Mitochondrial (mt) DNA mutations are hypothesized to be involved in the pathogenesis of dilated cardiomyopathy, because the mtDNA encodes 13 polypeptides that are essential for oxidative phosphorylation, upon which the heart relies for energy. To test this hypothesis, we amplified the mitochondrial genome by long PCR and then used restriction analysis and direct sequencing to examine 58 unrelated patients with dilated cardiomyopathy and 49 controls for the detection of point mutations. The results demonstrated that point mutations were significantly more frequent in the mtDNA of patients than in that of controls (173 in 58 patients v 54 in 49 controls, 2=16.51, P<0.001). In addition to normal variants and mutations common to both patients and controls, 43 mutations were identified only in patients. All but four of these mutations were homoplasmic. Mutations involving the evolutionarily conserved residues of cytochrome c oxidase subunit I, NADH dehydrogenase 5, tRNAAla and tRNAArg were identified. As many as 13 point mutations were found in an 8-month-old patient. In conclusion, there exist significantly more point mutations in mtDNA of patients than in controls, suggesting that multiple mutations may exert a cumulative effect on heart function. Thus, by altering the function of respiratory enzyme subunits or tRNAs, mtDNA point mutations could be relevant for the pathogenesis of dilated cardiomyopathy.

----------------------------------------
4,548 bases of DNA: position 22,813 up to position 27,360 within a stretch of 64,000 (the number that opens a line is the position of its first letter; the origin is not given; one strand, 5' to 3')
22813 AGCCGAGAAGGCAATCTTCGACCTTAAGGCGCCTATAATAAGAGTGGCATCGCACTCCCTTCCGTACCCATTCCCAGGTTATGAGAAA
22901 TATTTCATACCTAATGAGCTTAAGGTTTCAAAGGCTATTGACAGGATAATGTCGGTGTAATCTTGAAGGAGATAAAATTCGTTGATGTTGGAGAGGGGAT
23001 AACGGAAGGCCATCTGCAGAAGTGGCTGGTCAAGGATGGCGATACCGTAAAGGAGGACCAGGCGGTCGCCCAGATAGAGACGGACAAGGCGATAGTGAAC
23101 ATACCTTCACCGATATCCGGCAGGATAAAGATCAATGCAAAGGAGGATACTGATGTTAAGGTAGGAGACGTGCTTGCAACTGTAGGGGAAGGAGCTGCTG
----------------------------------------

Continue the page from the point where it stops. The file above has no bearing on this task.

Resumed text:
Copyright 1997 Academic Press Limited.